class="post-template-default single single-post postid-280449 single-format-standard custom-background group-blog masthead-fixed full-width singular wpb-js-composer js-comp-ver-5.4.7 vc_responsive"
N Prices on the Rise | KTIC Radio

N Prices on the Rise

OMAHA (DTN) — The recent rise in anhydrous prices comes as a big lump of coal in farmers’ stockings right at the holiday season. With already tight crop margins, higher anhydrous prices were not on any farmer’s Christmas list.

The average retail price of anhydrous was $461 per ton the third week of December 2017, up 12% from $410 the third week of November 2017, according to retailers surveyed by DTN.

The rise in anhydrous prices this time of year has some farmers such as Dana Martens of Oakland, Iowa, scratching their heads.

Martens points out that lots of anhydrous was applied this past fall. Also, most of the country has had fairly mild weather so far this winter, which means the country hasn’t used much natural gas, the main ingredient in manufacturing anhydrous ammonia, he said. Those two factors seem to suggest prices should be moving lower, not higher.

“I feel this would lead it (anhydrous) to be steady in price instead of 20% to 25% higher than just a few weeks ago,” Martens told DTN.

Farther to the east in central Iowa, farmer Dave Newby did apply most of his anhydrous this fall (with stabilizer) on his farm near Bondurant. The price was around $360 per ton when he applied in early November.

Now the price is $450 per ton, according to Newby’s co-op. “This is a roughly 25% increase,” he said. “And it is headed higher by spring.”

So what changed? Experts say several different factors have come together to push nitrogen prices higher heading into 2018. However, good news may be coming in the future.

NITROGEN PRICES OFF OF HISTORIC LOWS

Nitrogen prices moving higher appears to be the market correcting itself, according to Bob Spratt, manager of LeRoy Fertilizer Services located in LeRoy, Illinois. The market is coming off 11-year lows in all fertilizers, he said.

“We also are coming out of an unprecedented fall anhydrous season, where more went on,” Spratt told DTN. “I did see a $50/ton increase at the end of the season, which put it back where it was in the spring of 2017.”

Clark McGrath, Iowa State University on-farm research and Extension coordinator and agronomist in western Iowa, said the high demand for anhydrous this fall has played a role in the current situation. A former fertilizer retailer himself, McGrath said tons were moving fast this fall, and there were some reports of supply hiccups across the Corn Belt.

Wholesalers — and to a lesser degree, retailers — are trying to maintain or build more margin, he said. For retailers, wholesale costs, trucking distances and expenses trimmed back net margins for a fair number of retailers.

“So if the local market will allow it, they generally try to recoup some of these margins at prepay time, or more likely with ‘in-season’ tons,” McGrath said.

McGrath said one region’s retailers may end up with costs that vary significantly from other retailers in a rising market like this. Higher prices are contagious it seems, he said.

The good news is there was a lot of nitrogen applied, so supplies in the spring ought to be fairly solid, he said. In addition, farmers could possibly shift to other forms of nitrogen given that some of the prepay spreads appear to be closer than usual.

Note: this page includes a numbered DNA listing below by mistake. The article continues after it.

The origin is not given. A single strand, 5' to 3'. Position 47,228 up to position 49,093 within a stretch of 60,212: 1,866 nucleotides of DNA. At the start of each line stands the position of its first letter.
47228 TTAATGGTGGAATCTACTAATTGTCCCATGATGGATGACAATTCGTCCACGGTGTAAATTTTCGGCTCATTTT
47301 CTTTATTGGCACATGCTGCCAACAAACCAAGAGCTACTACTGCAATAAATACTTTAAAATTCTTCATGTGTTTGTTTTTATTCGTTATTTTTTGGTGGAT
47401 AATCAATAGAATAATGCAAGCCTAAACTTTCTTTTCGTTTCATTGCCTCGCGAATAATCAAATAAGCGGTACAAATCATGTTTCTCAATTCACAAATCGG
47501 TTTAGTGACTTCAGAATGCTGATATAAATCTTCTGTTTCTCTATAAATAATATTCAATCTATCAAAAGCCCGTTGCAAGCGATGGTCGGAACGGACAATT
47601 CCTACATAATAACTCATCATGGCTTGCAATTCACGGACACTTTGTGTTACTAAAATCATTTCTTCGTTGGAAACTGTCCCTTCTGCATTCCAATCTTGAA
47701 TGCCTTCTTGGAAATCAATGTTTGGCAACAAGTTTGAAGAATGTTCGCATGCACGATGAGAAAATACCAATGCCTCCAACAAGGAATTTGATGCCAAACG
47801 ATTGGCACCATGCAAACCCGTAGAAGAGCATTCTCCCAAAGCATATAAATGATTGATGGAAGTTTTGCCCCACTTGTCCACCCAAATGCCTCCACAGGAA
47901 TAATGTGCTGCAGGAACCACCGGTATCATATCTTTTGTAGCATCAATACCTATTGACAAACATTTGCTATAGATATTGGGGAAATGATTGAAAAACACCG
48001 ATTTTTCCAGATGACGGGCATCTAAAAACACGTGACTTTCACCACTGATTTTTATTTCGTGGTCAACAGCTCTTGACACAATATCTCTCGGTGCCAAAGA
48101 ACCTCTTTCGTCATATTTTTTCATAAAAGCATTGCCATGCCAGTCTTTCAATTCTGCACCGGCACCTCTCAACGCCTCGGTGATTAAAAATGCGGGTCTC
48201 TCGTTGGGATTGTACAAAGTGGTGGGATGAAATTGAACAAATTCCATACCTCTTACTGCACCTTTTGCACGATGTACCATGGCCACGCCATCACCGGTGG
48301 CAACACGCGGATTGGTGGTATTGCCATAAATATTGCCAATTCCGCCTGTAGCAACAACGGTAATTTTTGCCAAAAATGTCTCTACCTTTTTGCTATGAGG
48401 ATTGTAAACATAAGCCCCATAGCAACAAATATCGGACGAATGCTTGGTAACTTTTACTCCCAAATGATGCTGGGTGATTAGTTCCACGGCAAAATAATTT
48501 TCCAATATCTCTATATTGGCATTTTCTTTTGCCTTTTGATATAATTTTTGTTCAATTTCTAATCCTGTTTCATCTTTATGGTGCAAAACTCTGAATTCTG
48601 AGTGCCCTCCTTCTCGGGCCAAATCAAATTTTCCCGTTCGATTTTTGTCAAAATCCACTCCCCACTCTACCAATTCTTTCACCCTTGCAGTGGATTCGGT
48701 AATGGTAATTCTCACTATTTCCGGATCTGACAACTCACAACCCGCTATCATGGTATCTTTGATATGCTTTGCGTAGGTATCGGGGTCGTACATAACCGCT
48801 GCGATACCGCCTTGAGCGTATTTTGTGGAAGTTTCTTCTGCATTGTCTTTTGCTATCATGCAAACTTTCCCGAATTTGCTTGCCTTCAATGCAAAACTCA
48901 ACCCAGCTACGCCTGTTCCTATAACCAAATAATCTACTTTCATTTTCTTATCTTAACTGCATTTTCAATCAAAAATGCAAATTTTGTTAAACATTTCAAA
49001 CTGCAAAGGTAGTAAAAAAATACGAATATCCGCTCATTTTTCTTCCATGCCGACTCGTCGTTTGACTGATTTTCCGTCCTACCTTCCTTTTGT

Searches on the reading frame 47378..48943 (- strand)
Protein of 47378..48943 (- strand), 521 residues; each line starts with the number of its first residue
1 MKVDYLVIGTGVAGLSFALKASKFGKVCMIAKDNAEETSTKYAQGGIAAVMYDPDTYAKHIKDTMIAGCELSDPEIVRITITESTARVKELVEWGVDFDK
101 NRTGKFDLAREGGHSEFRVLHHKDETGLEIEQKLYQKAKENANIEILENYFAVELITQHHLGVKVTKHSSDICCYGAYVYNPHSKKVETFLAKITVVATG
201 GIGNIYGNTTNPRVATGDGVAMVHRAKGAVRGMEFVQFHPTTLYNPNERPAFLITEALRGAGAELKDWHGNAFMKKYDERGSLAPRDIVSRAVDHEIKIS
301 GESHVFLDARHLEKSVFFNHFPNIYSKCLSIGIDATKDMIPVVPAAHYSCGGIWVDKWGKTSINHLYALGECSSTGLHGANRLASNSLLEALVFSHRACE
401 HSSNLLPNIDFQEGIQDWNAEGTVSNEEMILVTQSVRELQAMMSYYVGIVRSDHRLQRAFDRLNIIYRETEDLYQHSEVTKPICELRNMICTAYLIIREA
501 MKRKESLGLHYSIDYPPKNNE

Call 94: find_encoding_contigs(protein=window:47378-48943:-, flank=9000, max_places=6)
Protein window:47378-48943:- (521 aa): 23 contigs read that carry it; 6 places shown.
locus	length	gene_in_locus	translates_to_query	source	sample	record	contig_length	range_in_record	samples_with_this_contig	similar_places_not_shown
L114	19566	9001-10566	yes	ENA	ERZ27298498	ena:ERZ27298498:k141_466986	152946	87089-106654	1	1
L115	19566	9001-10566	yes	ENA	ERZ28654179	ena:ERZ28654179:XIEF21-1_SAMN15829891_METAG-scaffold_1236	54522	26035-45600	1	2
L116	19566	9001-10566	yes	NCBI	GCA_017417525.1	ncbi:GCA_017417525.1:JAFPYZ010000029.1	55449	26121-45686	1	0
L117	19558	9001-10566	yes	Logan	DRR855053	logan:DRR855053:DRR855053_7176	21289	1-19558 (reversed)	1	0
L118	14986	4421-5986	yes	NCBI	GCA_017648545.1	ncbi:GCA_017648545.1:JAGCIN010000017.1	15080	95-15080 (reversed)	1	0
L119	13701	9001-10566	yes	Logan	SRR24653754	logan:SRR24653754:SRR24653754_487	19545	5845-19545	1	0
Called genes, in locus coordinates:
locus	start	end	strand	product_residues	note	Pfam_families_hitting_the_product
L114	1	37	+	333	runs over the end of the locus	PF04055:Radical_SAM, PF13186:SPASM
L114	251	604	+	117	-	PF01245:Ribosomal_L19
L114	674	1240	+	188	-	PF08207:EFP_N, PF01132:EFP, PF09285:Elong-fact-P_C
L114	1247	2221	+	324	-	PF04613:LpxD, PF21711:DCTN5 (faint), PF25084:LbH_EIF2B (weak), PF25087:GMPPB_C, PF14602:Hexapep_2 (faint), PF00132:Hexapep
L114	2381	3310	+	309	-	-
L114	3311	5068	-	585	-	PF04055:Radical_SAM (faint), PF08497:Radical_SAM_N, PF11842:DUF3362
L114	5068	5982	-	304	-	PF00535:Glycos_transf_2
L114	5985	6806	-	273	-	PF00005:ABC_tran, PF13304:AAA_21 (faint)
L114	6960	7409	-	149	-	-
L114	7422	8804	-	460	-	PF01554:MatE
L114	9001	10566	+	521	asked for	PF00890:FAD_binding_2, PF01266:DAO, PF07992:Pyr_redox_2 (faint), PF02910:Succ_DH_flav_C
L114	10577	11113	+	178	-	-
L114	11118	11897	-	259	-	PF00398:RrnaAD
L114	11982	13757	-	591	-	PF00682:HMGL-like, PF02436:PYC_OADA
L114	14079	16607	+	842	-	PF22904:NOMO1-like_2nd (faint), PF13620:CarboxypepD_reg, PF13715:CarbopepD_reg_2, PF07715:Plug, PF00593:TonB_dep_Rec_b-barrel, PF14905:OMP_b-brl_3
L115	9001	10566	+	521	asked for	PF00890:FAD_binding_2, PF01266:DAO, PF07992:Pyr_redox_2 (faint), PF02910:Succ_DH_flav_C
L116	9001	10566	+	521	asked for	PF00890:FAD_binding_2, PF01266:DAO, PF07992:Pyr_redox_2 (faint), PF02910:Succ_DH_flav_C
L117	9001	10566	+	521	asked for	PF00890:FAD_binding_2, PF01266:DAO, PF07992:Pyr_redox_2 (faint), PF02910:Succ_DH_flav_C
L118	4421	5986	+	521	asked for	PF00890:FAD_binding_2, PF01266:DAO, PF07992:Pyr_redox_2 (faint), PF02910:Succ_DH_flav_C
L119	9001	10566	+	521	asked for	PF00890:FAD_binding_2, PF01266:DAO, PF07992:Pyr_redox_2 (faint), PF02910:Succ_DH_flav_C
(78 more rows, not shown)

LESS CHINESE N

Another reason for higher nitrogen prices appears to be what is happening on the other side of the world.

Chinese urea exports fell significantly in 2017. In a presentation at the 2017 Fertilizer Outlook and Technology Conference held in mid-November in New Orleans, Louisiana, Luke Hutson, head of urea and nitrates analysis for Fertecon, reported that urea exports saw a major decline from 2016 to 2017.

In 2016, China exported as much as 1.4 million metric tons (mmt) in January 2016, while so far in 2017, the most the nation has exported in a month has been 600,000 mmt in June 2017.

Huston cited high production costs as the main reason for the decline in urea exports from China. Many fertilizer producers in China utilize coal as an energy source to manufacture fertilizer.

Spratt said it appears Chinese fertilizer producers are starting to see the effects of the nation cracking down on environmental concerns. Urea production is off quite a bit, and the world producers are trying to backfill the loss of Chinese urea production, he said.

“The environmental movement (in China) will have broad impacts worldwide,” he said.

MORE NORTH AMERICAN N

While Chinese nitrogen producers are cutting back on production, North American fertilizer producers are seeing increased production thanks to new and remodeled nitrogen production facilities. One such plant is the Iowa Fertilizer Company’s new facility near Wever, Iowa, which opened earlier this year.

Hutson said U.S. urea exports have skyrocketed from 2016 to 2017. The month with the highest urea exports in 2016 was August when 50 mmt was exported. Data from 2017 showed 40 mmt was exported in May, 160 mmt in June and whooping 225 mmt was exported in July 2017, he said.

Spratt said he attended an industry meeting recently and one of the topics was increasing U.S. urea production. Subjects discussed included the effect increased North American nitrogen production will have on nitrogen prices.

Indicators point to the price increase in nitrogen not sticking around long once North American production starts running like it’s supposed to be, he said.

© 2018 Nebraska Rural Radio Association. All rights reserved. Republishing, rebroadcasting, rewriting, redistributing prohibited. Copyright Information
Share: